Howard County Maryland Blog

Convention of States in Maryland

The Authority on Campaign Ads

Posted by David Keelan on Monday, August 14, 2006

Update: I got an email from a reader who confirmed that they saw this ad too.

This is a rather nebulous post.

Who is aware of the nuances of campaign finance law?  Hopefully, our candidates for public office are.  I would imagiine that if one ran before or for the first time they would thoroughly read the campaign guide provided by the State or Local board of elections.

With that said I need to go to the Double T diner on Rt 40 (near Bethany Lane) in Ellicott City and check this out for myself.

Friends of mine told me they were eating dinner this evening at the Double T and noticed that a certain candidate for Howard County Sheriff (who will remain unnamed until I can see this for myself) is running an ad on the Double T’s place mats.

These ads run for 3 months because they print them up in batches which could prove to be a headache for this candidate.

Well the point about this particular ad is that it doesn’t have an authority line.

What is an authority line and why is it required?

The authority line must state the name and address (unless the address is on file with the State Board or a county election board) of the person is responsible for production and distribution of the campaign material.  More information here.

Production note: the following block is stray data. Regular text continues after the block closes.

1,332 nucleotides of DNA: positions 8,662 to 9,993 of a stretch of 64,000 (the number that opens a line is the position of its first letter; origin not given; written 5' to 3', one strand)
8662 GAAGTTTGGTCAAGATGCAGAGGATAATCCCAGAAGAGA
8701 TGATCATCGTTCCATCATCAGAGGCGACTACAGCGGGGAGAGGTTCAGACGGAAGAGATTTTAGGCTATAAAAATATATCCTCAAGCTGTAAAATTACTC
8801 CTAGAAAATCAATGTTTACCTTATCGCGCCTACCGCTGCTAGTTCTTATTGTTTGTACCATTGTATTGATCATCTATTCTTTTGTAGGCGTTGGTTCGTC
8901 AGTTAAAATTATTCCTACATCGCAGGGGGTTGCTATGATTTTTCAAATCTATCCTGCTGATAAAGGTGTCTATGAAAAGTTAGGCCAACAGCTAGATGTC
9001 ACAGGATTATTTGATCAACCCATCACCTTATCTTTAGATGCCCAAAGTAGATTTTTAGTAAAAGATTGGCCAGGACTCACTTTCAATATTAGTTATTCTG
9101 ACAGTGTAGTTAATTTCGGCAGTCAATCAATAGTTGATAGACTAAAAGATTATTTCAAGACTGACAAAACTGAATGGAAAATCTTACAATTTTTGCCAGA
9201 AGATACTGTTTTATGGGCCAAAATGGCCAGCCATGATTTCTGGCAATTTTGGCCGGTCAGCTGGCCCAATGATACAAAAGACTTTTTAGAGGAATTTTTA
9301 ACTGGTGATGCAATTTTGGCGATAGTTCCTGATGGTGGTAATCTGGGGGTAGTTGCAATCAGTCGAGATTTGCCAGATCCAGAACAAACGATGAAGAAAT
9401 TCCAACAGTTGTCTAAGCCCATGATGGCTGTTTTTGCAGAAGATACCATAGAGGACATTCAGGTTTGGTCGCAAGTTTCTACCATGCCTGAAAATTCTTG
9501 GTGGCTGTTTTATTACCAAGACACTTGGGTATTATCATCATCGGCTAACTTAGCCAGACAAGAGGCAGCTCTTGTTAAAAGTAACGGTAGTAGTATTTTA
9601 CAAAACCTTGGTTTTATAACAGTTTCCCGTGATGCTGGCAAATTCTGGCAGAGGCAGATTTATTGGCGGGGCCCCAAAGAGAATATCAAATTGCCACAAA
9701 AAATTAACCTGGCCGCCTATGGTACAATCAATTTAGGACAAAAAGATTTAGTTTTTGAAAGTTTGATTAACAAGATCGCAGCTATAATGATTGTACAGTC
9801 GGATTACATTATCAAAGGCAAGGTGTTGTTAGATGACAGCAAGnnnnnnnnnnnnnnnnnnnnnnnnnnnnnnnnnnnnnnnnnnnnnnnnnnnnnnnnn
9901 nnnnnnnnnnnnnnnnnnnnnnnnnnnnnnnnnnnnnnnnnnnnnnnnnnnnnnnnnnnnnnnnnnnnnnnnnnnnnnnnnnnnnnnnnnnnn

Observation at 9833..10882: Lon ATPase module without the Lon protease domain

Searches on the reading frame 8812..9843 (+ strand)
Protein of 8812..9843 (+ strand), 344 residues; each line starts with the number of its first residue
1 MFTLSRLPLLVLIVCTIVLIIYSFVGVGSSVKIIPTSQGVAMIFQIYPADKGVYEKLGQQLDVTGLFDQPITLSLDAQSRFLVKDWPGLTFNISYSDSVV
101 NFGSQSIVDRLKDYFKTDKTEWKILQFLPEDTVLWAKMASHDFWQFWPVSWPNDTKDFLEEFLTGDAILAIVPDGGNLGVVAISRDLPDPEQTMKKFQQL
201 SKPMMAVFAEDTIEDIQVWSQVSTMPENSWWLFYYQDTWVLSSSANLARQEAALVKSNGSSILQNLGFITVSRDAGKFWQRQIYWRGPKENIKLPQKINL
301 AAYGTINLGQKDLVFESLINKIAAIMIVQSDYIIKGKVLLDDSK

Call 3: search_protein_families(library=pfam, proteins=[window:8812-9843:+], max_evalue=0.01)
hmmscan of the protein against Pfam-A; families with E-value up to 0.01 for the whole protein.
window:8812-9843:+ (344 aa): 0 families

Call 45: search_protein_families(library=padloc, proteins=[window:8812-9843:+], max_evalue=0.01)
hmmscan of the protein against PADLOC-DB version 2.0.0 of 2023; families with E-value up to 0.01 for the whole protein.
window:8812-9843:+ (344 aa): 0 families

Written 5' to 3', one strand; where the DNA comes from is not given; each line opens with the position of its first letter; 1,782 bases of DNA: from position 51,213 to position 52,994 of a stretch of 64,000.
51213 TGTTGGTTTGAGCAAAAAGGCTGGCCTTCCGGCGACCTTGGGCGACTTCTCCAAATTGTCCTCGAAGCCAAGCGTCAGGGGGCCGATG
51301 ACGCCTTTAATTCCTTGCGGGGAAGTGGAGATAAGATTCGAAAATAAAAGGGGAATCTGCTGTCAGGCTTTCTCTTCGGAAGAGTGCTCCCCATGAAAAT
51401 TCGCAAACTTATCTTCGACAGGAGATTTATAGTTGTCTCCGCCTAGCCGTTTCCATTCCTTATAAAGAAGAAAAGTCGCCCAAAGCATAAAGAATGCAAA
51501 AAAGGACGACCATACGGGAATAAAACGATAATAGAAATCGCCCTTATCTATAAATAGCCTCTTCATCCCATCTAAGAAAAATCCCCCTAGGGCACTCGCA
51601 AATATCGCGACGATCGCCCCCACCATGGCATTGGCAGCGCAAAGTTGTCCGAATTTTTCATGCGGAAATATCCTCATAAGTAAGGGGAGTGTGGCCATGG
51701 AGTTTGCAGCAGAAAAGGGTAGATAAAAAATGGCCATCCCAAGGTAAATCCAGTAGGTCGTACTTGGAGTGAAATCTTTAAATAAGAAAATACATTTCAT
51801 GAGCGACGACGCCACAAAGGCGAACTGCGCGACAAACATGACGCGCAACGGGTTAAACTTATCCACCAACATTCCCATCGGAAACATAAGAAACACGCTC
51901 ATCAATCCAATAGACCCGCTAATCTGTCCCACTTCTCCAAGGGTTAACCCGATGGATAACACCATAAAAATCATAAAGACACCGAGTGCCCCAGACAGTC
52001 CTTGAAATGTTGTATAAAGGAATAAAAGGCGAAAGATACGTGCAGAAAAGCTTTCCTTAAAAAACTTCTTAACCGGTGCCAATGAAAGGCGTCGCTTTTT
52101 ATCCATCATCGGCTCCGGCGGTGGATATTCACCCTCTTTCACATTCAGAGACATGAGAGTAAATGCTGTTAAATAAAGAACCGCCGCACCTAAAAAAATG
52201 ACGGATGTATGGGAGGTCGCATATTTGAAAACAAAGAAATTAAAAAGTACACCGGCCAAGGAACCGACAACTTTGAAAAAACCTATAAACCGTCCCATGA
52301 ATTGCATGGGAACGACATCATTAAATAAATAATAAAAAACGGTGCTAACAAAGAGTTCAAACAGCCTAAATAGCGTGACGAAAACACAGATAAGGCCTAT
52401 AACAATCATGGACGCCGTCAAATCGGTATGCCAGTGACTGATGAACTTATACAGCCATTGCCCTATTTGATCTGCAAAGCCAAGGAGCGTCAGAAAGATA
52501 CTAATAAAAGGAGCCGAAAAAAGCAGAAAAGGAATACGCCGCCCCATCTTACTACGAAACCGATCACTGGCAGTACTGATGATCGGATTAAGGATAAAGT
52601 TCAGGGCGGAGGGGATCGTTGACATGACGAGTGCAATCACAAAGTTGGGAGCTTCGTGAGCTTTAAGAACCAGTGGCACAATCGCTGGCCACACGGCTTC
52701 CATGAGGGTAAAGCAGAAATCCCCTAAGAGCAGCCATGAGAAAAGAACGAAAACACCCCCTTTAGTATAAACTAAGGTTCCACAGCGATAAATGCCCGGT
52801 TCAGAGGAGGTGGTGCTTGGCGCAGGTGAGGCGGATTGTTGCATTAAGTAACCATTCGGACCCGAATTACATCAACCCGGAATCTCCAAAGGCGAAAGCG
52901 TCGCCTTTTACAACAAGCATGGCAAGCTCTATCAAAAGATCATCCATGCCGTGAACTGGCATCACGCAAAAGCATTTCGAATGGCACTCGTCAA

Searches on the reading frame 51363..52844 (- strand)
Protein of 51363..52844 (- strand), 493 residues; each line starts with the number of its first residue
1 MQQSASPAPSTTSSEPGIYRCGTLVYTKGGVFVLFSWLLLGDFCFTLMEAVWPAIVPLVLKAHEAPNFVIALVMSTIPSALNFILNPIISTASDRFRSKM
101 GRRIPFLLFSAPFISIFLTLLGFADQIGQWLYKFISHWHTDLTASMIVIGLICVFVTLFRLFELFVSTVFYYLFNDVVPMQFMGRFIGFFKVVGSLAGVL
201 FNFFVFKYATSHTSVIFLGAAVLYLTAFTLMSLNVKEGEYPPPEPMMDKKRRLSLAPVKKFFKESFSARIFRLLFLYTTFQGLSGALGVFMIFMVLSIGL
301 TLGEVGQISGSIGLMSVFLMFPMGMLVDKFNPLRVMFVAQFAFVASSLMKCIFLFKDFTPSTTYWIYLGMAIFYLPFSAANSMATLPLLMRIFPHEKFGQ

ie: By authority of Joe Smith Treasurer, John Smith for Sheriff

Now I don’t know what the purpose of the Authority Line is but the State takes if very seriously.  Section 13.2 Penalties

A person convicted of publishing campaign material without the required authority line (see Section 11.1 of this Summary Guide) may be fined up to $1,000, or imprisoned for up to 1 year, or both, and is ineligible for public or party office for 4 years. § 13-602(a)(9) and (b) of the Election Law Article.

Does anyone understand why the State is so strict and why it exists?  Honestly, I would like to know rather than speculate.

The campaign finanace laws are very clear, guidance is provided to school principles, and the State actually prosecutes those who overlook or ignore this statute.  But I can’t find where it states that the “Authority Line exists because…”

My best research leads me to believe that the authority line is to protect the integrity of the campaign process.  For example, someone could launch an anti-candidate campaign.  Without an authority line they could remain anonymous and voters would have no idea who was behind the campaign.  For pro-candidate or anti-candidate campaign ads the voter has a right to know who is authorizing the advertisement.

I did find this report from the State Office of the Attorney General office.

In 2004 a $500 fine was assessed a States Attorney who was running for Judge for failing to have an authority line on a campaign flyer.   St. Mary’s States Attorney Richard Fritz ran in the March 2004 primary for Judge that year and lost, although the State Prosecutor’s report doesn’t name the States Attorney who was fined.

This candidate could have 3 months of hurtin’ on them unless the Double T can turn over those place mats pretty darn quick.  If another candidate for Sheriff eats at the Double T and sees the ad (their are two Sheriff candidates running ads), or is reading this they may decide to make an issue of it.


One Response to “The Authority on Campaign Ads”

  1. Carrie said

    FYI – a certain candidate in District 13 has had ads for a few weeks in “Coffee News” – that free paper in Riverside and other places – without an authority statement. I tried to contact her campaign about it, since I want her to win, to no avail.

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